U.S. pet owners spent US$30.32 billion on pet food in 2018, according to the latest annual pet industry spending report released by the American Pet Products Association during Global Pet Expo 2019. That represented a 4.3% increase over 2017 pet food spending, a healthy year-over-year rise. Yet if you adjust the figure for inflation, how much of that growth was a true spending increase?
All of it, if not slightly more, said John Gibbons on his blog, the Pet Business Professor. Looking at what he called “petflation,” or changes in the Consumer Price Index (CPI) as determined by the U.S. Bureau of Labor Statistics, he found that pet food prices remained low in 2018, nearly deflationary at a -0.02% decline. When he applied that to 2018 U.S. pet food spending, he concluded that 100.5% of the increase over 2017’s U.S.$29.07 billion in spending was real.
Pet food’s record run: lower prices, higher spending
Gibbons also looked back 10 years at changes in both pet food spending and CPI, from 2009 to today. After 2013, he remarked, pet food pricing in the U.S. became and has remained deflationary, including a record -1.1% drop in 2017. In a category like pet food that consumers need to buy (yet buy only as much as their pets need), this would typically lead to lower sales. “You don’t buy more pet food because it is cheaper. However, this occurred at the same time as the introduction of superpremium foods,” Gibbons wrote. “This has produced the unusual situation of growing retail food sales despite extraordinarily strong deflation.”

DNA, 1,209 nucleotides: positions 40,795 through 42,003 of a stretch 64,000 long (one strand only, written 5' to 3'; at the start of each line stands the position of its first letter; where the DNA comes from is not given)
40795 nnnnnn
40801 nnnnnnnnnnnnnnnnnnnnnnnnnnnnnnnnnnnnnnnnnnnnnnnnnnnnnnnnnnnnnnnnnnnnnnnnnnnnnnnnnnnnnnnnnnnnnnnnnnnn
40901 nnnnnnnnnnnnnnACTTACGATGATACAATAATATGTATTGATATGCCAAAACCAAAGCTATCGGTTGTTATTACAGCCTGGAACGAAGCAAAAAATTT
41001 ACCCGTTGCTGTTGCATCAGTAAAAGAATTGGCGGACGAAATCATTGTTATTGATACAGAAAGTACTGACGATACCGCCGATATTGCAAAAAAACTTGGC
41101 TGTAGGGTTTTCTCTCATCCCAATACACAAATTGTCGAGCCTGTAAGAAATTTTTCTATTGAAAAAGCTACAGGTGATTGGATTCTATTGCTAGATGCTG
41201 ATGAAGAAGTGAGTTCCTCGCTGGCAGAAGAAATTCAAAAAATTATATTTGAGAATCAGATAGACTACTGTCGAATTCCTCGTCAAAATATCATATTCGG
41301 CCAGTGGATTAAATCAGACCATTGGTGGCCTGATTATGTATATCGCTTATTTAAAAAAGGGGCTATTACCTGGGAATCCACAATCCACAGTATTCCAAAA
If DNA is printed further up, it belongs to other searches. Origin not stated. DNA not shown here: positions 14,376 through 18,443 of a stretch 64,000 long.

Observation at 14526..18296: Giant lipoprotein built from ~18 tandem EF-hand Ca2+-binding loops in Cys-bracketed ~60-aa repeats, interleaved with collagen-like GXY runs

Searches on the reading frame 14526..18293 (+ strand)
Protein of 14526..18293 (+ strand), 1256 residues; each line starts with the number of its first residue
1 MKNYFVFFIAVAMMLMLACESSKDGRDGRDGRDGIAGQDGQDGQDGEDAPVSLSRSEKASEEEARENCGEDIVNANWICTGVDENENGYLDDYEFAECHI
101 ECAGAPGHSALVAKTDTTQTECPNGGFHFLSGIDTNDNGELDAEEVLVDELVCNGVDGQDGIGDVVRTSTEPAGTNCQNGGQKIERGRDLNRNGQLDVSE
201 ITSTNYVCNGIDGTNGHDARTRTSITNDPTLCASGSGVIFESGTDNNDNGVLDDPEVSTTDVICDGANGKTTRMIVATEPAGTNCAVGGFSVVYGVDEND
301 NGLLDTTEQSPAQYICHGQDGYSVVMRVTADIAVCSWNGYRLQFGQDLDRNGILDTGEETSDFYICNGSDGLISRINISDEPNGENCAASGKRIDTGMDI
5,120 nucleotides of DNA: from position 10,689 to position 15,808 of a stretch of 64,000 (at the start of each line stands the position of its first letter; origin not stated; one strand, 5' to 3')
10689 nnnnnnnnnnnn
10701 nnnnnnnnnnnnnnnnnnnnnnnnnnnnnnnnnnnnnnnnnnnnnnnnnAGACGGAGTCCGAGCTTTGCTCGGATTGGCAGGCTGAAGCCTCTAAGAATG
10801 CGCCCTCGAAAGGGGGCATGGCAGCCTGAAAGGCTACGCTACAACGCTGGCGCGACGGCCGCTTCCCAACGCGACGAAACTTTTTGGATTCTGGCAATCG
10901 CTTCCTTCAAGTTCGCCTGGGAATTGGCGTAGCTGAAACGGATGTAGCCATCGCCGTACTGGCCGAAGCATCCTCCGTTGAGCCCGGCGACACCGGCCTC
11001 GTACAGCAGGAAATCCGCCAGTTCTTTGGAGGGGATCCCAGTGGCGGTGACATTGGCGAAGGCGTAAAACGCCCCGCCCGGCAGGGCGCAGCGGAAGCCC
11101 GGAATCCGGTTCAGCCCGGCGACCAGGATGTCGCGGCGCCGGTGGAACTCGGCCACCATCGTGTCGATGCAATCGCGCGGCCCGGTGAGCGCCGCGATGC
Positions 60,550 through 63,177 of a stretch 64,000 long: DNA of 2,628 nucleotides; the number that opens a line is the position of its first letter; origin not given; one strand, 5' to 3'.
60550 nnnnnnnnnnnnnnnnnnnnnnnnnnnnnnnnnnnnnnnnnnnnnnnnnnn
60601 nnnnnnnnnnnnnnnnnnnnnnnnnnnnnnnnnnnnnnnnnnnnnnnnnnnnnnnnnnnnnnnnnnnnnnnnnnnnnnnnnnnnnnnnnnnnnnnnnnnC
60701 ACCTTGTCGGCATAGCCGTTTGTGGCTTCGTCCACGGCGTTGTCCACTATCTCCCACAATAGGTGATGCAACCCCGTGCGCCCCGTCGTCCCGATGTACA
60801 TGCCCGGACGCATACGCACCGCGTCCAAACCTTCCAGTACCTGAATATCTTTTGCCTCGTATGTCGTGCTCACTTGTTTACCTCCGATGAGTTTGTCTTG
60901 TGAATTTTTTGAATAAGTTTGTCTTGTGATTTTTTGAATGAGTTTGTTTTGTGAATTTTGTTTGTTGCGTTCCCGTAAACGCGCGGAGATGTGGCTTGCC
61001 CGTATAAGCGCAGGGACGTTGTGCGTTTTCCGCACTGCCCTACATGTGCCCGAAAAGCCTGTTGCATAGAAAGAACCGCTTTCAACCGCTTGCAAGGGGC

The result? From 2009 to 2018, U.S. pet food spending has increased at an annual average rate of 6.26%. Cumulatively, that means a 72.7% rise over those nine years, or an additional US$12.76 billion. Adjusted for inflation – or, in this case, mainly deflation – 91.3% of the pet food spending increase since 2009 has been real growth.
Is pet food deflation healthy in the long run?
While the U.S. pet food market has been enjoying this run, it may not be the best for the long term, according to Gibbons. “The pet food market is the most competitive in history. Manufacturers, retailers and whole retail channels, including the internet, are now actively engaged in a furious battle for consumers’ pet food dollars,” he wrote. “This price war is initially great for consumers and has allowed a much deeper demographic penetration of superpremium pet foods. However, it is putting increased profit pressure on the supply and distribution channels. This could be bad for all, including the consumer, through reduced choices.”
Gibbons speculated that prices may have bottomed out in 2018. “A reasonable inflation rate, perhaps 1%, might be best for the future,” he concluded.
Even better? A follow-up to superpremium, the so-called “next big thing” in pet food. Or as Gibbons put it: “It’s time for yet another new, ‘must have’ upgrade in pet food to keep consumer spending moving up.”